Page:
By Mónica Vega, Project Manager.

Before composing this post, I have looked back a few years ago when I was starting as a translator and I was new in the localization industry… I had to deal with several terms that I had never heard during my translation studies at the university. Nowadays the industry has changed very much. Internet is a very important and rich source of information for all students that have completed the Translation and Interpreting Degree, for that reason I would like to use this communication platform and dedicate my post to a very common task in the localization field, the Linguistic Sign-off or LSO, in order to help those translators that receive a LSO request but do not know how to accomplish it.

As a project manager, I receive many LSO requests from the clients every day. This task could be included within the several quality controls that are applied to a translated product before being submitted to the client. The Linguistic Sign-off is one of the last steps, it takes place when the text has already been translated, edited and proofread. It has passed through different automated quality controls and it is also possible that a reviewer did a LQI (see the post in this blog). Therefore, our last contribution as linguists is to confirm the quality and accuracy of the text for being published, i.e. to « linguistically sign-off » a text in our argot.

During this phase we visually review the document or product —since we could also receive a LSO request for a video, web page or online course, for example— after being formatted by the engineers in order to detect and fix all possible bugs or errors that were entered during the DTP (Desktop Publishing) processes.

As a general rule, a predefined time is allocated to complete this task because the budget is very tight at this stage of the project and it is assumed that the text has passed through many quality filters, so the possibility of errors should be low.

To which items should we take special attention during our LSO check?

In this phase we must get straight to the point, which means to focus only on actual errors and avoid preferential changes. For this reason I recommend focusing mainly on the following items:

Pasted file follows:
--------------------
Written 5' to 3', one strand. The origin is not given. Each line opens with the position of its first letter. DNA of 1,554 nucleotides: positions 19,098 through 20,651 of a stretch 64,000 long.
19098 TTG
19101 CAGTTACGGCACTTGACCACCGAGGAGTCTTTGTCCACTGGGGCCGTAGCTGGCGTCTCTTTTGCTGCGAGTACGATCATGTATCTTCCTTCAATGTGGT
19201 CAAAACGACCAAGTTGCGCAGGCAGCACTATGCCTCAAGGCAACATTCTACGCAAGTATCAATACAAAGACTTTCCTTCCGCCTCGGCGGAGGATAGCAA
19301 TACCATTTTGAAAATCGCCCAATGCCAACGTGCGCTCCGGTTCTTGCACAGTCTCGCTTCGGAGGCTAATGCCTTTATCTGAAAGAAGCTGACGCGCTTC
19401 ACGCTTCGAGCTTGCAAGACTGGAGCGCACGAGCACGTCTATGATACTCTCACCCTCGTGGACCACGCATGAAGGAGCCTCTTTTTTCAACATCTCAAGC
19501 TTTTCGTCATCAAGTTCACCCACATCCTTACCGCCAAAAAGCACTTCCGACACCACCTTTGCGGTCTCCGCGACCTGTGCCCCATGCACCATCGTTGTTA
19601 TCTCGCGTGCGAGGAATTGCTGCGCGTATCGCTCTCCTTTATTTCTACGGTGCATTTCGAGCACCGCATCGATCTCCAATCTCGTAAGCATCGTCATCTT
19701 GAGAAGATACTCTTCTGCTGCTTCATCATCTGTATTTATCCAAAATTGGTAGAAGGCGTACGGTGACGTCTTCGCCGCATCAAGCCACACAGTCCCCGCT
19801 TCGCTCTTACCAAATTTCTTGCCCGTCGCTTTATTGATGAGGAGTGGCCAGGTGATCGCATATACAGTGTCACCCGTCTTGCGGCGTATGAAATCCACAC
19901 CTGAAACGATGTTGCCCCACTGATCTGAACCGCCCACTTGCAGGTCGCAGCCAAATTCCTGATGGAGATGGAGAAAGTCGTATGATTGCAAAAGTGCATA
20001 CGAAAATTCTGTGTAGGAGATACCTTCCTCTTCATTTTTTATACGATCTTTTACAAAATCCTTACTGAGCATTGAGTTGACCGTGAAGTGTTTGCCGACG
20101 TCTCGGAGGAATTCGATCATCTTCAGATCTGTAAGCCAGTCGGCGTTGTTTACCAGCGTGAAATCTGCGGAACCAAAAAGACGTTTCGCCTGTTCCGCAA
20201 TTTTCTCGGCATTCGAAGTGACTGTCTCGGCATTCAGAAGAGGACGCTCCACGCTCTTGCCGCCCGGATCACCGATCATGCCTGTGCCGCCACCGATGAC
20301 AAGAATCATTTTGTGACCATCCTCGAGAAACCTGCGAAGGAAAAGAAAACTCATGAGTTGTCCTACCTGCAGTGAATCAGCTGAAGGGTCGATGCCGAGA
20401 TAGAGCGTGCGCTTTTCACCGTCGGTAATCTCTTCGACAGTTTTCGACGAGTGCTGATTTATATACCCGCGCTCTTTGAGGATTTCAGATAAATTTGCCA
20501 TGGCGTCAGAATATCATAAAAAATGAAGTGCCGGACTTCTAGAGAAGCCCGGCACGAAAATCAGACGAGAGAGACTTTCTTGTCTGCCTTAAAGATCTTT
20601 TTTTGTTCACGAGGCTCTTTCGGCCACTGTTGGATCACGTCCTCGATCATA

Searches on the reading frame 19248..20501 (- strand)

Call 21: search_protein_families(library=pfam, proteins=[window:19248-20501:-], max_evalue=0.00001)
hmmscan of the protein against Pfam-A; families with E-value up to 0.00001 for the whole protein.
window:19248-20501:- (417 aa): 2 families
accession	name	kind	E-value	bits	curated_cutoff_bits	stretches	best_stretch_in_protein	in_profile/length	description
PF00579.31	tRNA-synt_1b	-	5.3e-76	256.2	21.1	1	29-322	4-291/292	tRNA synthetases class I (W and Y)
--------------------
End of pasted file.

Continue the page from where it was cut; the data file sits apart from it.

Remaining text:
1- Layout of cover pages, headers and footers

2- Correct translation of titles and headings (in some cases segmentation may be tricky)

3- Numbers: it must be verified that we have not missed any number and that they are correctly translated according to the target language (for example, verifying that we have used decimal comma instead of point in Spanish, or changing the position of currency symbols when needed)

4- Hyphenation

5- Presence of unlocalized text

6- Images: text included in images and graphics has to be correctly translated and consistent with running text

7- Overlapped or truncated text: this usually happens due to resizing issues, different font sizes or because images are not properly inserted

8- Layout issues such as font type or color, paragraph alignment, etc.

9- Date format

10- Punctuation: this must be correct and consistent according to the target language rules (for instance, punctuation in bulleted list)

11- Capitalization: when we can see the text in-context, it is easier to determine whether we have to use upper or lowercase

12- Links and buttons: we need to verify that they are correctly translated and work properly

13- Tables of contents: it is important to check that titles and sections are consistent with the table of contents

Of course, this list can be extended and enhanced based on the kind of document we are checking. As I mentioned above there are many product formats, therefore the LSO procedures will change whether we are checking a PDF file, a Word document, an online course or platform or a webpage. In the following lines I will explain each scenario in detail.

How to do the final LSO of a PDF document?

To accomplish this task, we will need a PDF reader program with annotation tools. We can find a free version of most PDF creator programs, such as Adobe Acrobat, Foxit, Nitro, etc. so we can use them without adding costs. All of them include a comment menu with different editing tools: highlight, strikeout, replace or insert text. Also there are other functions, such as inserting annotations or forms (rectangles, circles, arrows…), that enable us to insert global explanations or mark out the area affected by our comments.